Reviews

Padraig LalorPadraig Lalor
Album: Ismay's Dream
Label: Black Horse
Tracks: 11
Website: http://www.padraiglalor.com

There are some events in history that have a disproportionate impact on the human condition than other bigger, larger events. Events that take on a life of their own, events where fact and legend get merged as a 'universal truth' comes into existence that is neither universal or truth. Events that are far more than the black and white on the page of history.

King Tutankhamen is one good example, a relatively unimportant king made grand by the fact that his tomb avoided being robbed for centuries, the sinking of the Titanic another, a sea tragedy without a doubt, but there were plenty more that you can't name where more lives were lost, both before and since. No one had even claimed the ship was unsinkable until after it had sunk.

Padraig Lalor's album of the Titanic, "Ismay's Dream", named after J Bruce Ismay, the man who had the dream of big liners and who, as a survivor bore the criticism of a lot of people with twenty, twenty hindsight. Some of you may be aware that this album actually came out a few years ago, but it was only recently that a copy dropped into the office and as concept albums go, this one deserves wider recognition.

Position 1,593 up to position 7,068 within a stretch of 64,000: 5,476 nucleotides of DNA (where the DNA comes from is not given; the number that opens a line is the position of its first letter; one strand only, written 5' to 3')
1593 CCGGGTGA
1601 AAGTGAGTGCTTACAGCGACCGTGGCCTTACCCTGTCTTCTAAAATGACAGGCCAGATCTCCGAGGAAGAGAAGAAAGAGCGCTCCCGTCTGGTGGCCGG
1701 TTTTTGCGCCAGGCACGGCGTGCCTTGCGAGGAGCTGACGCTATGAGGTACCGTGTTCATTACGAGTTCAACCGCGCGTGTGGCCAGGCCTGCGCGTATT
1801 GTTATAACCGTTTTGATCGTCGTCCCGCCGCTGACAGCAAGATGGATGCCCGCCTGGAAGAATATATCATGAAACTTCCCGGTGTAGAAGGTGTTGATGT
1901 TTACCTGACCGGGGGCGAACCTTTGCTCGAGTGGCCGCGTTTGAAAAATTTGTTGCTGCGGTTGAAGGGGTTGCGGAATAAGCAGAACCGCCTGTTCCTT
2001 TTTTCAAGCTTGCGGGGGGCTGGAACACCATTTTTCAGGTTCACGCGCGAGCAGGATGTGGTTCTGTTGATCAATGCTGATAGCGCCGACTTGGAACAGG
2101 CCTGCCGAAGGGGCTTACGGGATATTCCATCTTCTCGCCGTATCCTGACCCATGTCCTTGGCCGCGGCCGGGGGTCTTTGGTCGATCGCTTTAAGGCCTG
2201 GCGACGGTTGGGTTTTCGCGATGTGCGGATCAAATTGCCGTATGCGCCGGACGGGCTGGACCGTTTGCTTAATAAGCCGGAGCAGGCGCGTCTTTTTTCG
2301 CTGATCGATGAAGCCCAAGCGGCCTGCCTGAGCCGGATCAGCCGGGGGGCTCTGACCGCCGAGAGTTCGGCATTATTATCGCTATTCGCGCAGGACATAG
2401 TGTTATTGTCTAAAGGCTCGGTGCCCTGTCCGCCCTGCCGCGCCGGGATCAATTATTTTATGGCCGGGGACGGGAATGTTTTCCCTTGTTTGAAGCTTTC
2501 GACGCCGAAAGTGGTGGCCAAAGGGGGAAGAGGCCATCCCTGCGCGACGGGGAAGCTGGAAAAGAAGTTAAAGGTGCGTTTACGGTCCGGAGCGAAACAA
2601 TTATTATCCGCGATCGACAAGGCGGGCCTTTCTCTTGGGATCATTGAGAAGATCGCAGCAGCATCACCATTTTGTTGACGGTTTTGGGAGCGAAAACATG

Singer songwriter Padraig Lalor is also an actor and it's fair to say, that this is an album that has been infused with a real sense of drama. Lalor comes at the album from an Irish perspective and incorporates both the ship and the people into this eleven track concept album, an album that finishes, as you might expect, with "Nearer My God To Thee", the only song he didn't write and the one that legend has it the band played as the ship went down.

This really is an album about people and places, those that built the ship, those that went on the ill-fated maiden voyage, but it also deals with wider social events of the time, the social unrest that was impacting both the linen and shipbuilding industries of Belfast.

True, it was released three years ago, but if like me you missed it at the time and have a fondness for well written albums that capture moments in time and spirit, I'd highly recommend you check this one out. Padraig Lalor's brogue breathes life into the tale, telling a remarkable story in forty minutes, definitely worth a listen.

Neil King